I like magicians. I like the way they know what card I picked. I like the number of doves they can hide in a single jacket. I like their beards.

Most of all, I like that they don’t perform demonic rituals using my body parts as props in order to bind a malignant demon into a circle of blood to torture it for information.

That’s my favourite thing about them.

That’s also why I love reading about the exploits of John Constantine but I don’t think I’d want him as a friend.

Hellblazer is a series about the John Constantine, the Laughing Magician. Constantine is a good man but will do anything it takes to ensure that good survives. In his mind however, good is a matter of humanity. He hates God and his angels as much as he hates the Devil and his demons. Both of those sides aren’t too fond of him, either. He walks the narrowest of knife edges and fears death in a way that nobody else could understand.

Constantine is an English everyman. He hangs around in pubs, gets into street fights and occasionally pops into Hell to do some dealings. Trawling the streets of London and sometimes thoroughly abusing his best mate Chas the taxi driver, Constantine attracts bad luck like cake attracts my wife. It might be a succubus he once scorned or maybe a local crime boss whose daughter he violated. Every now and again it’s a group of his old friends whose deaths he was responsible for. You know, just to mix things up.

The series began in 1988 with Jamie Delano writing and is Vertigo’s longest running. New volumes keep coming out with different authors taking the reigns at various times, including Warren Ellis (Transmetropolitan) and Garth Ennis (Preacher). The best volumes in my opinion are the ones written by Mike Carey. He is so wonderful at subtle, Machiavellian fantasy writing. His stories draw you in and surprise with a baseball bat to the brain. Brian Azzarello’s work on the other hand is rubbish. His series ‘100 Bullets may be sensational but he cannot write Constantine to save himself. Azzarello writes good American crime stories so that’s where he stuck Constantine, in a world where he does not belong and is not interesting.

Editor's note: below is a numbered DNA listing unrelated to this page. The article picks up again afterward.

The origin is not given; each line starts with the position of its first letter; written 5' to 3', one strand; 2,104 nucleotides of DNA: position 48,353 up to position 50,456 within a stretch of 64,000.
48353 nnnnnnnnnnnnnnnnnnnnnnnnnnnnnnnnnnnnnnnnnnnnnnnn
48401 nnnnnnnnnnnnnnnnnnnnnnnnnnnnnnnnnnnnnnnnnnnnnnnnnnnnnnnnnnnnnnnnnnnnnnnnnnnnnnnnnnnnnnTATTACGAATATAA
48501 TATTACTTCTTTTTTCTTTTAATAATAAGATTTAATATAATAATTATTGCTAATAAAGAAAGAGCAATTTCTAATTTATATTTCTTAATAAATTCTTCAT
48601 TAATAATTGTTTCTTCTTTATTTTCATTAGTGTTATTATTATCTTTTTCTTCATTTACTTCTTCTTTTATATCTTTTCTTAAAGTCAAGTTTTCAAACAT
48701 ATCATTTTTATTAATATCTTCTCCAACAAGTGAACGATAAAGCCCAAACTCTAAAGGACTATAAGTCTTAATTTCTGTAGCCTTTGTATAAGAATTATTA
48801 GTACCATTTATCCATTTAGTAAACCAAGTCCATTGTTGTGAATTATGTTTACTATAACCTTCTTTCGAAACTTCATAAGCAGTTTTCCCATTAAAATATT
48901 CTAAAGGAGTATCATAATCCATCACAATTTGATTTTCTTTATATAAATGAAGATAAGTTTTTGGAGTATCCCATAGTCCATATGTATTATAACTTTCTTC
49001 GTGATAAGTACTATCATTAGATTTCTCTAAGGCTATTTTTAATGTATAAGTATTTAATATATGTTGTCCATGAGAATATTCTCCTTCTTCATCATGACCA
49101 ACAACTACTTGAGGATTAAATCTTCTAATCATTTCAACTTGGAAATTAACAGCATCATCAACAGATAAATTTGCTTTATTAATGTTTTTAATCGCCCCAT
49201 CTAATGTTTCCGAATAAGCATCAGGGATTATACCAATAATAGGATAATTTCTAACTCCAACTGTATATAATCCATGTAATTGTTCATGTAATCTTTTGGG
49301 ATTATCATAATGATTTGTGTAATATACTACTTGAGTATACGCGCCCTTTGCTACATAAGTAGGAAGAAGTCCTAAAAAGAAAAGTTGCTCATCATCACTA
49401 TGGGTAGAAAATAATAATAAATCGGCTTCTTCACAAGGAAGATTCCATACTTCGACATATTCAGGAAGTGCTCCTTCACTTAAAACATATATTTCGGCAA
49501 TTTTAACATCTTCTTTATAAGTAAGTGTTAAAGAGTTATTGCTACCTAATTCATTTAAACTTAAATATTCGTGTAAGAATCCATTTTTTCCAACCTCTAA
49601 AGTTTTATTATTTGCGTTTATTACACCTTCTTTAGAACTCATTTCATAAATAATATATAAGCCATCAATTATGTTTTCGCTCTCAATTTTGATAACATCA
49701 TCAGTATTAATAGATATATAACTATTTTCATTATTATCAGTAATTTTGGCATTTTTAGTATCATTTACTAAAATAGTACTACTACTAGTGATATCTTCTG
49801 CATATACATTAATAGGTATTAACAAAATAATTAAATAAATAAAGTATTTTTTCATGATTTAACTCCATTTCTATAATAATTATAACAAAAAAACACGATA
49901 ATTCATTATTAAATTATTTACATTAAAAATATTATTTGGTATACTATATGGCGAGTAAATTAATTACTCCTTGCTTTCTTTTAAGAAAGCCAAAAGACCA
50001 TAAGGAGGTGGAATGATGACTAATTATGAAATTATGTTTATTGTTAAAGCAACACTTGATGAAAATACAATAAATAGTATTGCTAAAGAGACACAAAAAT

This fact surprises a lot of people, but John Constantine is actually a spin off show, just like Laverne and Shirley and Joanie Loves Chachi. He originally appeared in Alan Moore’s “Swamp Thing” series and became so popular that he needed a series of his own.

So should you buy the series? Well, are you 18 or over? If you are, then yes. If you aren’t, then wait. Check out this handy list on Wikipedia to see what order the books fall in. Unfortunately most of them aren’t numbered so you’ll need to check first. You don’t necessarily have to begin from the start either. While I love Delano’s original stories some people may find them a little dated. I’d recommend getting Carey’s few volumes just to whet your appetite.

Incidentally, it’s pronounced “Constantyne”, not “Constanteen.” I made the mistake of pronouncing it incorrectly one day and Alan Moore appeared in my kitchen, drunk and waving a bread knife.

That was a good day.

About Adam vanLangenberg

Comic book defiler, board game desecrater, unwanted felon. @vanAdamme
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